Saturday, April 19, 2008

The Mouse and The Weasels

The Weasels and the Mice were always up in arms against each other. In every battle the Weasels carried off the victory, as well as a large number of the Mice, which they ate for dinner next day.

In despair the Mice called a council, and there it was decided that the Mouse army was always beaten because it had no leaders. So a large number of generals and commanders were appointed from among the most eminent Mice.

To distinguish themselves from the soldiers in the ranks, the new leaders proudly bound on their heads lofty crests and ornaments of feathers or straw. Then after long preparation of the Mouse army in all the arts of war, they sent a challenge to the Weasels.

The Weasels accepted the challenge with eagerness, for they were always ready for a fight when a meal was in sight. They immediately attacked the Mouse army in large numbers. Soon the Mouse line gave way before the attack and the whole army fled for cover.

The privates easily slipped into their holes, but the Mouse leaders could not squeeze through the narrow openings because of their head-dresses. Not one escaped the teeth of the hungry Weasels.

Moral Lesson: Greatness has its penalties.


The Farmer and His Sons

A rich old farmer, who felt that he had not many more days to live, called his sons to his bedside. "My sons," he said, "heed what I have to say to you. Do not on any account part with the estate that has belonged to our family for so many generations. Somewhere on it is hidden a rich treasure. I do not know the exact spot, but it is there, and you will surely find it. Spare no energy and leave no spot unturned in your search."

The father died and no sooner was he in his grave than the sons set to work digging with all their might, turning up every foot of ground with their spades and going over the whole farm two or three times.

No hidden gold did they find; but at harvest time when they had settled their accounts and had pocketed a rich profit far greater than that of any of their neighbors, they understood that the treasure their father had told them about was the wealth of a bountiful crop and that in their industry had they found the treasure.

Moral Lesson : Industry is itself a treasure.

Friday, April 18, 2008

The Lion, The Bear and the Fox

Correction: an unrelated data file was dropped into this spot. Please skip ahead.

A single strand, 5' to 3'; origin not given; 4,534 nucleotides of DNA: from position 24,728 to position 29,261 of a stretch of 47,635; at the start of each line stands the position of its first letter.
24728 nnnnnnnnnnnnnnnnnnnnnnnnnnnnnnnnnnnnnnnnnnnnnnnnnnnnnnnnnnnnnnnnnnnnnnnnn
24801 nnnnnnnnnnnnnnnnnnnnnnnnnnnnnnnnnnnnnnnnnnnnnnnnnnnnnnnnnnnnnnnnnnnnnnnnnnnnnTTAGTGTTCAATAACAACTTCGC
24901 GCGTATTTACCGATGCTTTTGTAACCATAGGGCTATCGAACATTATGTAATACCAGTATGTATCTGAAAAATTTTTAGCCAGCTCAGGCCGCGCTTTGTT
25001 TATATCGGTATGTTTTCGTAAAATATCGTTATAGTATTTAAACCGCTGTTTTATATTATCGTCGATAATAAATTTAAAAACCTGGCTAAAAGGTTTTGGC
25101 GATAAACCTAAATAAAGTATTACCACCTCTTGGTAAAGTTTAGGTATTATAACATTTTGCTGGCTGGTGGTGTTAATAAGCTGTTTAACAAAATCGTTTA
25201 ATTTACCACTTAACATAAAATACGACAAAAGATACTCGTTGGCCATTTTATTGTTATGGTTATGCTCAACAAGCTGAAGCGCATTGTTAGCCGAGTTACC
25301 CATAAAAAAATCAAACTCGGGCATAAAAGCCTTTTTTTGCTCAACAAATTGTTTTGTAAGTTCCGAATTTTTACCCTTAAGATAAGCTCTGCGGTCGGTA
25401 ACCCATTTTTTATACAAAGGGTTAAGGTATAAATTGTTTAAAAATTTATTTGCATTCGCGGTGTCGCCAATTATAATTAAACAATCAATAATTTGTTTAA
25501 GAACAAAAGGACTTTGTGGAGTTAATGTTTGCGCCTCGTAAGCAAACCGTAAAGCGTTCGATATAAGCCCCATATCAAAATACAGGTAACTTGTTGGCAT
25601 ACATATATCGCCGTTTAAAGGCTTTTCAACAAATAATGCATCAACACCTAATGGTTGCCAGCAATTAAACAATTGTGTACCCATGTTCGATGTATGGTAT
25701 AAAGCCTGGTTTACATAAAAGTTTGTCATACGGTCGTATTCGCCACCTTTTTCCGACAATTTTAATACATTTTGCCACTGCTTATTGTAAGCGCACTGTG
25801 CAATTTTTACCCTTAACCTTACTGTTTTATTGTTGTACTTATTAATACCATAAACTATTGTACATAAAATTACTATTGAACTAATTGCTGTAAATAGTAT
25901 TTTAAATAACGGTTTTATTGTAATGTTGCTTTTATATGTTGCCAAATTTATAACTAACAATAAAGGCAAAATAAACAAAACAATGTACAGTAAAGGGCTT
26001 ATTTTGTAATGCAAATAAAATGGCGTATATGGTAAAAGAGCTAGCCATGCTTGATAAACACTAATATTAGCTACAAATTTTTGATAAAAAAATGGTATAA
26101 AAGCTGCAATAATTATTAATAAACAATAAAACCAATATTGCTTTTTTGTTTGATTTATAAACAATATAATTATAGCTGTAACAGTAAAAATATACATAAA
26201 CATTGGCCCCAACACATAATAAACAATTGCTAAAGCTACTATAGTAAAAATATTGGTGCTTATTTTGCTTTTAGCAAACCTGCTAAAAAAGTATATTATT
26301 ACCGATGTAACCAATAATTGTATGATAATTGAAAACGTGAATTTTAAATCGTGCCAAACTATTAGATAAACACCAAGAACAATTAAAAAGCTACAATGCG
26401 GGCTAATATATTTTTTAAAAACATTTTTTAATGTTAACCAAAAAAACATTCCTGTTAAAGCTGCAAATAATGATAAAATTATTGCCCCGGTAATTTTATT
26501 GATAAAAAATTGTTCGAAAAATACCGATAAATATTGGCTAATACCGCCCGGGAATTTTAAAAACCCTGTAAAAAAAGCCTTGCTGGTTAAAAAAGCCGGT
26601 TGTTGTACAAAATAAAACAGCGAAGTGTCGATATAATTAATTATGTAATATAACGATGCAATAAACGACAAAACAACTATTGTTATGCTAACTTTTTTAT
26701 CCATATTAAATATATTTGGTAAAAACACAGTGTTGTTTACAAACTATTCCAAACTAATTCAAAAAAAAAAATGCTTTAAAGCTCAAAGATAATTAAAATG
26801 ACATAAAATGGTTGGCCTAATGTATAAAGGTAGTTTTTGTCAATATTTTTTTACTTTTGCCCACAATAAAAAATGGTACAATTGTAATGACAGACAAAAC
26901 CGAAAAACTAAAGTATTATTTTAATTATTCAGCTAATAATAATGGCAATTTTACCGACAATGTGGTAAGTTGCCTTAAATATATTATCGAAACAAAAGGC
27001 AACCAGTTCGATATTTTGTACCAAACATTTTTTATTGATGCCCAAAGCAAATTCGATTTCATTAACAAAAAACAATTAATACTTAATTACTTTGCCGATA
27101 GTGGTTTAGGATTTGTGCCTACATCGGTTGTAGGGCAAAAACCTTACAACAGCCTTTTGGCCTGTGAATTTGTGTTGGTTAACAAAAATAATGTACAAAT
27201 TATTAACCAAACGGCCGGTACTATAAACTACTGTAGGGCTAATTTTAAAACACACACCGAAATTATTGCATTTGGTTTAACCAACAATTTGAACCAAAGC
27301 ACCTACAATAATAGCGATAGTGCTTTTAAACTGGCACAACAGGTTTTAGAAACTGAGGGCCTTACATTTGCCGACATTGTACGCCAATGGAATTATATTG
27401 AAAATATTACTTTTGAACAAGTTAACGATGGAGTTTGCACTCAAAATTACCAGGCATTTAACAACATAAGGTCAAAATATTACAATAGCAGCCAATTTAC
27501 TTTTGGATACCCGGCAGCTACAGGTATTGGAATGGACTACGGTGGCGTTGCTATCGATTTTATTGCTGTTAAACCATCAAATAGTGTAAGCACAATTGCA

Just as a great Bear rushed to seize a stray kid, a Lion leaped from another direction upon the same prey. The two fought furiously for the prize until they had received so many wounds that both sank down unable to continue the battle.

Just then a Fox dashed up, and seizing the kid, made off with it as fast as he could go, while the Lion and the Bear looked on in helpless rage.

"How much better it would have been," they said, "to have shared in a friendly spirit."

Moral Lesson : Those who have all the toil do not always get the profit.

Next: The Farmer and His Sons

The Oak and the Reeds

A Giant Oak stood near a brook in which grew some slender Reeds. When the wind blew, the great Oak stood proudly upright with its hundred arms uplifted to the sky. But the Reeds bowed low in the wind and sang a sad and mournful song.

"You have reason to complain," said the Oak. "The slightest breeze that ruffles the surface of the water makes you bow your heads, while I, the mighty Oak, stand upright and firm before the howling tempest."

"Do not worry about us," replied the Reeds. "The winds do not harm us. We bow before them and so we do not break. You, in all your pride and strength, have so far resisted their blows. But the end is coming."

As the Reeds spoke a great hurricane rushed out of the north. The Oak stood proudly and fought against the storm, while the yielding Reeds bowed low. The wind redoubled in fury, and all at once the great tree fell, torn up by the roots, and lay among the pitying Reeds.

Moral Lesson : Better to yield when it is folly to resist, than to resist stubbornly and be destroyed.

Thursday, April 17, 2008

The Monkey and the Dolphin

It happened once upon a time that a certain Greek ship bound for Athens was wrecked off the coast close to Piraeus, the port of Athens.

Had it not been for the Dolphins, who at that time were very friendly toward mankind and especially toward Athenians, all would have perished.

But the Dolphins took the shipwrecked people on their backs and swam with them to shore.

Now it was the custom among the Greeks to take their pet monkeys and dogs with them whenever they went on a voyage. So when one of the Dolphins saw a Monkey struggling in the water, he thought it was a man, and made the Monkey climb up on his back. Then off he swam with him toward the shore.

The Monkey sat up, grave and dignified, on the Dolphin's back.

"You are a citizen of illustrious Athens, are you not?" asked the Dolphin politely.

"Yes," answered the Monkey, proudly. "My family is one of the noblest in the city."

"Indeed," said the Dolphin. "Then of course you often visit Piraeus."

"Yes, yes," replied the Monkey. "Indeed, I do. I am with him constantly. Piraeus is my very best friend."